Baltic Sea Region Territorial Monitoring System

Accessibility potential by road

Indicator definition

This indicator is defined as the number of people that can be reached by car, where the attractiveness of destinations is defined by their population size, subject to the car travel time to reach them.

Indicator importance

This indicator measures the market potential and locational advantage of a city or region.


In Europe, regions in Belgium, the Netherlands and in the western parts of Germany have the highest accessibility values, partly at a level more than twice the European average. Also regions in northern and eastern parts of France, in the south-east of England, in Switzerland, the western parts of Austria and the northern parts of Italy have very good accessibility by road. In all these regions, the combination of good road infrastructure in form of dense motorways and trunk rods, and high concentration of population leads to these favorite positions. Accessibility by road decreases towards regions located outside the European core. Lowest accessibility by road is found in the northernmost regions of the Nordic countries. In addition, most regions of the Baltic States, Bulgaria, Romania and Greece have very low potential accessibility.

The disparities within countries are remarkable, and are highest in France, Germany, Italy and the UK. Even for those countries with generally high accessibility, there are regions with below-average (Austria, Czech Republic, Germany, Italy, Slovakia, and the UK).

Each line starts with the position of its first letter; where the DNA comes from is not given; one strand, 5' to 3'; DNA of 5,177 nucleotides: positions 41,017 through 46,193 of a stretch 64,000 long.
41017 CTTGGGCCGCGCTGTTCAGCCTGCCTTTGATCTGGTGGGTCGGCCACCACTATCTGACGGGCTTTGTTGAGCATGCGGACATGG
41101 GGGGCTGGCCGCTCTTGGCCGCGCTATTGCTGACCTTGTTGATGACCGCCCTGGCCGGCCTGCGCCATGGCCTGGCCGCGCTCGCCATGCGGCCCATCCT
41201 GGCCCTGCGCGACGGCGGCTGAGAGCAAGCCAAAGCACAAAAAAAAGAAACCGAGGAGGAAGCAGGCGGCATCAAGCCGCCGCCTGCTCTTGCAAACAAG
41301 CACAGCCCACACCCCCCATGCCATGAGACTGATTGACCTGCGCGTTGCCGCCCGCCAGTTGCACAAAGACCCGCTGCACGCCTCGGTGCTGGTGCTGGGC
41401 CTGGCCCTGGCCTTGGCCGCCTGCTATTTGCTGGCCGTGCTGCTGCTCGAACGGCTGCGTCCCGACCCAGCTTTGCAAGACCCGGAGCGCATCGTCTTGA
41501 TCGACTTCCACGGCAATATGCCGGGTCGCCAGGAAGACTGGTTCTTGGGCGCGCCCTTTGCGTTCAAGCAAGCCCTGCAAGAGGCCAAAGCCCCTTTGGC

For the BSR, the accessibility levels gradually decrease from the Southwest (Berlin, very central and central) to the Northeast (Kirkenes, very peripheral).

In the period 2001-2011, disparities in potential accessibility by road slightly decreased for entire Europe,so  as peripheral regions in Ireland, Spain, or Greece, so as regions in Po-land, Czech Republic and in the Nordic countries caught up; however, when differentiating by type of regions, the situation is not that clear: first, remote regions (intermediate re-gions and predominantly rural regions) have by far higher disparities compared to urban regions or regions located close to a city. Moreover, while disparities for urban regions stagnated between 2001 and 2011, disparities even increased for remote rural regions, i.e. these regions gained real losses in the relative accessibility potential.